Microsoft isn’t planning to back out in their plans to release their Surface tablet products. This was revealed by Acer chairman JT Wang last Thursday.
But Microsoft in their part is planning to create a price gap between their Surface tablet and devices that their vendors make, in order for the companies supplying the latter to still have business with them.
According to Digitimes, “Microsoft is currently looking for solutions such as creating a price gap to minimize the negative impact on other vendor’s product lineup.”
The pricing for the Surface tablet hasn’t been made public yet. But a low tiered $199 Surface tablet could spell doom for other companies that carry the Windows OS.
Wang said that a Surface tablet that would fetch consumers $499 to $599 could create some leeway for other companies and could have a smaller impact to them.
Microsoft has publicly stated that, “Suggested retail pricing will be announced closer to availability and is expected to be competitive with a comparable ARM tablet or Intel Ultrabook-class PC.”
A lot of individuals are looking forward to the Microsoft Surface tablet. But a lot of companies have been very weary as to the impact this tablet would have to the industry.
Wanting to own a Kindle Fire? Well, hold your horses as Amazon might be slashing the price of the Kindle Fire by 25% later on this year after they release they latest ebook reader.
Amazon Kindle Fire made waves last holiday season, as the tablet became a huge alternative to Apple’s iPad. However, after the great rush and sales push during the holiday season, sales began to plummet and slow down and might even take a steep nose dive when Google releases their Nexus 7 inch tablet.
And according to DigiTimes, Amazon may likely cut the price of their Kindle Fire when they release a newer version of their tablets later on this year. The Kindle Fire is retailed at $199, if the price cut is true then it would only be sold at $149.
DigiTimes said that Amazon is going to release a new 7 inch tablet and a 10.1 inch device. The former will be priced at $199, just like what Kindle Fire priced when it was released. Figures weren’t available for the latter.
Apple did this previously when they released newer version of their iPad and iPhone and it worked great for the company. Boosting sales of this old products while at the same time gaining popularity for the newer models.
If given the chance, will you buy the Kindle fire for $149 or would you rather shell out $199 for the newer model?
Reports have been circulating that laptop makers are no longer waiting for Ultrabook prices to stoop down their prices. Instead they have decided to create affordable models of these Ultrabooks that are quite similar to the later but are in the notebook form.
Ultrabooks are great gadgets to carry around. Unfortunately for the average Joe, the prices of these said devices start from $1000. It is a bit heavy on the pocket.
But according to Digitimes, laptop makers have finally decided to recreate them in a much smaller model. The good news is that it would retail at a low cost as compared to these pricey Ultrabooks.
Developers will try to recreate the latter by making adjustments like using cheaper parts and updated designs. An example of which is using AMD processors as opposed to using Intel Ivy Bridge processors.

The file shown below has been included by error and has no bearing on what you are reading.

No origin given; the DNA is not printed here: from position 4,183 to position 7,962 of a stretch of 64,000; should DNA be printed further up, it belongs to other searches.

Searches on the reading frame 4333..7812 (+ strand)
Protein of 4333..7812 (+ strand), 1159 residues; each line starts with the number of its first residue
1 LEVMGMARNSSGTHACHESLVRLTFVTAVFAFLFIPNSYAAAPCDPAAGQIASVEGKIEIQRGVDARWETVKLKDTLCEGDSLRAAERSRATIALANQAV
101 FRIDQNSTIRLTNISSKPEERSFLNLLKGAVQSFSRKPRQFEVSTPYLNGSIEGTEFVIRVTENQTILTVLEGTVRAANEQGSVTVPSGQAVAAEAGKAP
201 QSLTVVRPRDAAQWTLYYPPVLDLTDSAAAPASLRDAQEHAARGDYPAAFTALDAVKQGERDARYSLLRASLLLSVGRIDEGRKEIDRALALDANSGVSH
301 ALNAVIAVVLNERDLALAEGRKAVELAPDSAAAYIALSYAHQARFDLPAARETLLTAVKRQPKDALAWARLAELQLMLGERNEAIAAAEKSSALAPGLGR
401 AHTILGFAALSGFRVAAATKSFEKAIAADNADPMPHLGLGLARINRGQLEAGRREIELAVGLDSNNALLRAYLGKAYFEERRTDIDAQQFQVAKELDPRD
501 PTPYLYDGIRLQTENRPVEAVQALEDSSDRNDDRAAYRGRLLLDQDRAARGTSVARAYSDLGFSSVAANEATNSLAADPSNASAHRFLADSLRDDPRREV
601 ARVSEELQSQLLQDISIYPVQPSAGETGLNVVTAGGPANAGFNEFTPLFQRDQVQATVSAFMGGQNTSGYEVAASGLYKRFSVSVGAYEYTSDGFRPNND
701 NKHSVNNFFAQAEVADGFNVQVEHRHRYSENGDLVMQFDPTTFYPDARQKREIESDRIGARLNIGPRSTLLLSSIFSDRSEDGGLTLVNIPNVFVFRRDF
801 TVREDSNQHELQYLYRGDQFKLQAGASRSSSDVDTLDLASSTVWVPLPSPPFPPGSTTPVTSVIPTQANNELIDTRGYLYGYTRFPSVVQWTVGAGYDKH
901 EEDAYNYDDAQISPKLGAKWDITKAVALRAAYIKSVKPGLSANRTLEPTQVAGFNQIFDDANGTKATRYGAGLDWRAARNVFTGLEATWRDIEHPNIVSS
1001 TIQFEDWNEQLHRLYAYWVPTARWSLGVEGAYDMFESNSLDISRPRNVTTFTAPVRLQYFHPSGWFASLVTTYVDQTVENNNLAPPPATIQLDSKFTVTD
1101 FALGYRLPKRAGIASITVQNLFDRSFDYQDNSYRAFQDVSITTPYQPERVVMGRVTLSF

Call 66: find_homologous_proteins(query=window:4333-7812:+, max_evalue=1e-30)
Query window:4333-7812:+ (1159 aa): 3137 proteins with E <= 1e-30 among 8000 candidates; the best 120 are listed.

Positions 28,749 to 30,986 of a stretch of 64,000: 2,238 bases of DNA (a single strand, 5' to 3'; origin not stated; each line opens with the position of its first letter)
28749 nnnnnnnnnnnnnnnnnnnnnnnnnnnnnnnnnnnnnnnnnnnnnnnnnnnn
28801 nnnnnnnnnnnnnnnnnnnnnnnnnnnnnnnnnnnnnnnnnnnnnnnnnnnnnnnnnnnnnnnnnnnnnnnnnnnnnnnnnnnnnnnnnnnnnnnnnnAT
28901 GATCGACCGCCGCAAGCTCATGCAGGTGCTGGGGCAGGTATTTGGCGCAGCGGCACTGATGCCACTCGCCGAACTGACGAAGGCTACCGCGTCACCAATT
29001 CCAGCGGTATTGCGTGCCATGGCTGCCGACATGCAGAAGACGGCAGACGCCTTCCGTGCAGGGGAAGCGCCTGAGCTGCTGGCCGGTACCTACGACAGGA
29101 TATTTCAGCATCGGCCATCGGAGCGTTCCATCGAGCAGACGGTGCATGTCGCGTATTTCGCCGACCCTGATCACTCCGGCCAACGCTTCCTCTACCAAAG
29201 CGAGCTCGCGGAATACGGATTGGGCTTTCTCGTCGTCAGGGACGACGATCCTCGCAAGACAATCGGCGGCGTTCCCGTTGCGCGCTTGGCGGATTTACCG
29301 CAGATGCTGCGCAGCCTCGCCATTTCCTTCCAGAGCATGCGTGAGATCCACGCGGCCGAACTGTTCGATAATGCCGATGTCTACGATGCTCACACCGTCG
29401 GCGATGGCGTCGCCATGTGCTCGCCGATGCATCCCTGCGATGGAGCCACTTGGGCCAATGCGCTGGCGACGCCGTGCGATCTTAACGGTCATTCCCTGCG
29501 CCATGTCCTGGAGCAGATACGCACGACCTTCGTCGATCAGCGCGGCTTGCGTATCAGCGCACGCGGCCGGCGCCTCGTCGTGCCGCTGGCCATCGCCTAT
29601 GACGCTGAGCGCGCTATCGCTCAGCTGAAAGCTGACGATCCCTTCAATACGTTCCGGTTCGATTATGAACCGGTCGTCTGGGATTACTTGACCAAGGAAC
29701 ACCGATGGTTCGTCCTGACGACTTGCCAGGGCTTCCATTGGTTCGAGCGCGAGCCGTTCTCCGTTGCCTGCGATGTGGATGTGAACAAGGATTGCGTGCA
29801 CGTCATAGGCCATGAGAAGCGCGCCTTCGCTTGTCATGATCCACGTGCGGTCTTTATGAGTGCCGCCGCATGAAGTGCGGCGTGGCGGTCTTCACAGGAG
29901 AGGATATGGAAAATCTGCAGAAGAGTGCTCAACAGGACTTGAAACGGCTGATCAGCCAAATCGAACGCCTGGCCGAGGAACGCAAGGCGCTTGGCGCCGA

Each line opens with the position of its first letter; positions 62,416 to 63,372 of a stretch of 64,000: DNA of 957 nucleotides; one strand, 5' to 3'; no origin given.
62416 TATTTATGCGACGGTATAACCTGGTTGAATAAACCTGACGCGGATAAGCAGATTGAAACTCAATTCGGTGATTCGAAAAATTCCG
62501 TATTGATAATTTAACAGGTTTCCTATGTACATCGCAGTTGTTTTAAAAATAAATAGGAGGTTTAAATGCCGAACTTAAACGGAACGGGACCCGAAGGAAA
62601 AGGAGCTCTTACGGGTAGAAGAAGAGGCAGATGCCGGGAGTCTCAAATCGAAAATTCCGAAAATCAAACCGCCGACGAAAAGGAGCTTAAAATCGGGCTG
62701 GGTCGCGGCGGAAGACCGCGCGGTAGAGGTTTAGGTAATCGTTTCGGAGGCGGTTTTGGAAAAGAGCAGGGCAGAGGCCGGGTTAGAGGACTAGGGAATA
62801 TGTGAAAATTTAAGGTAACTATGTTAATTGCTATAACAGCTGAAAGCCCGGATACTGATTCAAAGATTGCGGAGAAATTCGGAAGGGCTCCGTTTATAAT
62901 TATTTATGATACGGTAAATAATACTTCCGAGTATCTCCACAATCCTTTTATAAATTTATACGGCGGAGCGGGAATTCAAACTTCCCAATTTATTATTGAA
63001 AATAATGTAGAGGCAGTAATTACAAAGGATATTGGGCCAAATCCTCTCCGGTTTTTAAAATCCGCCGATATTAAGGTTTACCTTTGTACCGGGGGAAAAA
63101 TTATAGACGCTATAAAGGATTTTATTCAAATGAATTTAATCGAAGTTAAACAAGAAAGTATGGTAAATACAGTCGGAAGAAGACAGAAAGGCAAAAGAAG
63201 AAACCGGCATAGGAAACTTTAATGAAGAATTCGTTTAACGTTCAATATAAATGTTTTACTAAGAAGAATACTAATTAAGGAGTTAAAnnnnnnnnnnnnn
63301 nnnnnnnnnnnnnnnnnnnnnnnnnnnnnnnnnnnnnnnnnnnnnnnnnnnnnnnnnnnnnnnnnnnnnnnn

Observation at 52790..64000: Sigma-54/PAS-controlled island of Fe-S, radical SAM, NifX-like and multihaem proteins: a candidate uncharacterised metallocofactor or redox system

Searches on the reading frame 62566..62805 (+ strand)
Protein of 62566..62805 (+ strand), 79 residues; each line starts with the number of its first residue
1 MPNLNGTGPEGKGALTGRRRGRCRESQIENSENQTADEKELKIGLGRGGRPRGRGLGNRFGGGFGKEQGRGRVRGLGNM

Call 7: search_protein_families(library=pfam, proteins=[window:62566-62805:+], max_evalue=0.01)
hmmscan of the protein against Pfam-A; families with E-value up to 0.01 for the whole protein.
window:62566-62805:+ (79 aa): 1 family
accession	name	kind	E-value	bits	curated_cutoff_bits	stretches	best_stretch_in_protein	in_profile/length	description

Manufacturers look at the Ultrabook market as an appealing way to generate sales as the masses want to purchase one.
This looks like bad news for Intel since these new models would certainly not carry their processors and the loss that it will incur to the company will accumulate for years to come. Unless they do something with the price of their processors, laptop makers would surely shy away from Intel since they want to save money for profit.
Taiwanese tech site DigiTimes reaffirmed their assessment that the rumored release of the third installation of the iPad could bring the prices of tablets even higher.
The website was firm in their belief that Apple will be releasing newer versions of their iPad aimed at “high-end segment” and “the midrange” while still offering their iPad 2.
They said that, “with the existing iPad 2, the Apple tablet series may cover all price-segments-from entry-level to high-end. Apple’s pricing strategy for its iPad series is crucial to the tablet market. It remains to be seen at what price level Apple will set its entry-level iPad. For Wi-Fi-only models, U.S. $299, U.S. $349 or U.S. $399 may all be possible.”
There used to be a $299 iPad before. It was Apple’s first generation tablet and only sold at fire sale prices through other carriers after they released their latest version which is the iPad 2.
After the subsequent rise of Apple’s tablets, rivals have come upfront and challenged them. Amazon’s Kindle Fire, which debuted last year, sold at $199. Though not as great as the latest iPad, it sold at half of the latter’s price. And reports have been circulating that the Fire sold over a million tablets a week last December.
Apple didn’t budge and it seems like they are not much affected by the rise of the Android tablets. Apple still sells the iPad at the same rate as they did before. Their 16GB model with Wi-Fi is pegged at $499.
Though Apple makes price cuts in their products, it is but a rare instance when they do. This includes the time when they gave a $200 discount on their original iPhone two months after its release. Then there was the $500 price off the first-gen MacBook Air.